The first step for getting our application into production was to buy a test server. It was clear for us that we want an environment to safely test stuff before we want to go live with our changes. We also needed to get a feeling for the resources the production server would need. Then we thought about how we want to deploy our application on the server. Should we go for a kubernetes cluster where everything is deployed? We decided that for the beginning we just want to deploy the bits and pieces with simple docker images and manage our server with Ansible. We also could dive much deeper into this topic, for example how our deployment and integration with GitLab is working, but that also would go beyond the scope of this blog post.
We definitely are happy that we've now managed to go live in such an early state of the product and also spent some time on our deployment setup, so that deploying upcoming features will be much simpler for us.

🤩 What’s up for the future

Alright, we're already reaching the end of our journey. 😁 We are very excited that we finally can share TrueQ with all of you and would appreciate every feedback from your side. But we guess that you are asking yourself what we have planned for the future.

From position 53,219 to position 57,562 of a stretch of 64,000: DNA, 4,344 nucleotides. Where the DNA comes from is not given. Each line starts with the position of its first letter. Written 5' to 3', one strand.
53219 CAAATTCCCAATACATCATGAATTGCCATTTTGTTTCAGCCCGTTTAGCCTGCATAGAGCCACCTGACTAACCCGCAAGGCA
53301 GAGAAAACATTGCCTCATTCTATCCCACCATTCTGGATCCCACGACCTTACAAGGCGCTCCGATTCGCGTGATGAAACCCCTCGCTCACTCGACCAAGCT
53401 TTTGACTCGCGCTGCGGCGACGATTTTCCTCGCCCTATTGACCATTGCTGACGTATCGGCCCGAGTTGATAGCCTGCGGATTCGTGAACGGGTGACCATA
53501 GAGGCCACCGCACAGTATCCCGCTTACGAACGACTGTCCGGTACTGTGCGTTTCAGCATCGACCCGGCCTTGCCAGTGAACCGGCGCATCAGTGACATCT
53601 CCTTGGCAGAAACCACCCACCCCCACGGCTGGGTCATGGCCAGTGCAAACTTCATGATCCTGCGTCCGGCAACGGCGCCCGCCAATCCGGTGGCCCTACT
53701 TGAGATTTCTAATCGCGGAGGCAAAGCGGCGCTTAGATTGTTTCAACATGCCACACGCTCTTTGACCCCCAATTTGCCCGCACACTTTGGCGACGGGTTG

Honestly our plans are big and we have several ideas that we want to implement. Here are just some features which we plan to implement in the near future:
  • 👁 Starring questions and get informed about changes via E-Mail Notifications
  • 🕵️‍♀️ Ability to search for specific content
  • 📖 Blog posts on TrueQ
With these words about upcoming features we want to end this blog post. We hope you've enjoyed it and thank you for reading it to the end! We are excited for the future of TrueQ and how it will grow with the time. We are very dedicated to push the platform forward and provide you something useful for your daily work. Have fun and see you next time. ✌️